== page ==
This is clearly Netflix’s moment. On a macro level, the company’s streaming programming service has upended the business model for the TV industry as we know it, in spite of what the broadcast network chiefs contend.
Yesterday, company CEO Reed Hastings gave the gadget-hungry media gaggle at CES a taste of something different by announcing an audacious global expansion of Netflix’s digital footprint to 130 additonal countries, including plans to take a run at China.
“It’s a very large country, you know a billion Chinese that we want to give access to the Netflix content,” Hastings said.
But it’s not just the bandwidth-driven distribution model that has turned the tables on the TV biz. On the programming side, the company’s “Making of a Murderer” 10-part documentary series has set our already conspiracy-obsessed nation abuzz. A cursory audit of the mainstream media coverage thus far includes:
- Rolling Stone “‘Making a Murderer’: The Story Behind Netflix’s Hit True-Crime Show”
- National Public Radio “Over 10 Years, 2 Filmmakers Documented The ‘Making’ Of A Murderer”
- The New York Times “‘Making a Murderer’ Left Out Crucial Facts, Prosecutor Says”
- TIME “The Hidden Danger of Making a Murderer and Other True Crime Entertainment”
- Chicago Tribune “Q&A: A look at Netflix’s documentary ‘Making a Murderer'”
- ABC News “5 Things to Know About Steven Avery From ‘Making a Murderer'”
And the list goes on to include in-studio appearances by the prosecutor Ken Kratz on ABC “Good Morning America,” and the filmmakers Moira Demos and Laura Ricciardi on NBC “Today.”
Demos and Ricciardi staunchly defended the veracity of their ten-years-in-the-making production to the Daily Beast, NPR and elsewhere by revealing that a juror in the murder case independently reached out to them to say he believed Mr. Avery was framed (in spite of his vote to convict). From TIME:
““If they could frame Steven Avery, they could do it to me.” That’s how a juror in the Steven Avery case featured in Netflix’s Making a Murderer recently explained to filmmakers why he voted Avery guilty of murder in 2005, despite believing Avery was innocent, according to the creators of the show.”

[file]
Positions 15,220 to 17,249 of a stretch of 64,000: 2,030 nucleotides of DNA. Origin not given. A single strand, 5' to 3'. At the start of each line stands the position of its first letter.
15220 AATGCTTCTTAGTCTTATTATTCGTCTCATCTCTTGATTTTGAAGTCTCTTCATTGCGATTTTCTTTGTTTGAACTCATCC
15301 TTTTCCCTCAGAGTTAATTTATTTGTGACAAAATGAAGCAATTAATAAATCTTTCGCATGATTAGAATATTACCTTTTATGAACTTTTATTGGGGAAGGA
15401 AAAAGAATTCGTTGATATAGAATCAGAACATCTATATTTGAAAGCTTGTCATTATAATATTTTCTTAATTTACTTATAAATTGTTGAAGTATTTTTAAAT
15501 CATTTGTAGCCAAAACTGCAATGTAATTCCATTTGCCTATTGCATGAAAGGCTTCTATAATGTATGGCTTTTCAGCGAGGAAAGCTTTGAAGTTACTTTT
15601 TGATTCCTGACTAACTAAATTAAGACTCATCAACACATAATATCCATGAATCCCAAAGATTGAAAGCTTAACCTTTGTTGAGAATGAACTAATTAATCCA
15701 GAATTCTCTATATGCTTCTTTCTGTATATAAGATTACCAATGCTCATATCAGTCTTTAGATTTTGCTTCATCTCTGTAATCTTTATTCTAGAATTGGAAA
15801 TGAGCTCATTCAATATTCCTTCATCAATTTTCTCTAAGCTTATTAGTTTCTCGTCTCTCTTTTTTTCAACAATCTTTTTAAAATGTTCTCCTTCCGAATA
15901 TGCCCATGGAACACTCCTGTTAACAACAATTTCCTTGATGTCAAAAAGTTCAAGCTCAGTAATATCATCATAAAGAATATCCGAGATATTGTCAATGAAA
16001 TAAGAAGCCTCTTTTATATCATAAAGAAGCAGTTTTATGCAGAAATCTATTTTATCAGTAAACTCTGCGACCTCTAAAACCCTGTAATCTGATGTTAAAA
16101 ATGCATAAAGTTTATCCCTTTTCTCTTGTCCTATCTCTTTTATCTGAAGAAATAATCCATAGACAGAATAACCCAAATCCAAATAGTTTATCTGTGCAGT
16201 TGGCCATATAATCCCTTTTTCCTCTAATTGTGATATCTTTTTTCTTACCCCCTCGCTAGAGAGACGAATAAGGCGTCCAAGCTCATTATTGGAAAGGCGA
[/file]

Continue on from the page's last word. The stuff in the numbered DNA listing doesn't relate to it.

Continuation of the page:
People magazine also learned that two other jurors were related to employees in the County where Mr. Avery’s trial was held. One actually volunteered to work for the Sheriff’s department, while he sat on the jury in the murder case.
Admittedly, I’m just four episodes into the ten-part series, but I’m finding what I’ve seen thus far very discomforting. Mr. Kratz contends that the documentary is a propaganda film produced by the defense as a means to exonerate him (again).
“”It’s a compelling story, it’s edited superbly, and the viewers draw exactly what the filmmakers had hoped,”” Kratz told TheWrap. “I would come up with the same conclusion when it’s the only evidence that is spoon fed to us.””
If true, the so-called PR ploy is working. Change.org’s online petition to free Steve Avery has elicited a record 300,000+ signatures to date. And the film is a veritable break-out hit for soon-to-be omnipresent streaming TV service. In fact, Northwestern University’s Center on Wrongful Convictions of Youth has taken on as pro bono client Mr. Avery’s nephew whose (coerced) confession led to his and Mr. Avery’s murder convictions.
On the issue of advocacy programming, Netflix CEO Reed Hastings did weigh in from CES when asked by Re/code’s astute media reporter Peter Kafka:
“Every filmmaker has a viewpoint, particularly in documentary film-making. That’s not the Netflix viewpoint. We try to just provide a platform for lots of people. But we’re very comfortable with documentary filmmakers having a viewpoint.”
It’s no secret that advocacy groups have turned to longer form content — from candidates’ books to full-length films to streaming TV documentaries — to bolster their positions. With the ability for anyone to distribute and amplify their POVs via like-minded media and social channels, the strategy will only continue to grow for issues-based advocates — from Michael Moore on the left to David Daleiden, the producer of that now widely debunked Planned Parenthood “exposé,” on the right.
The question for media consumers also will grow commensurately. Whom can they now trust for accurate and verifiable information? Can Netflix, HBO and others of their ilk be added to a list previously dominated exclusively by outlets like The AP, NPR, PBS NewsHour, CBS News, The New York Times, Bloomberg…? With today’s myriad choices for one’s news and information, consideration of the source takes on paramount importance.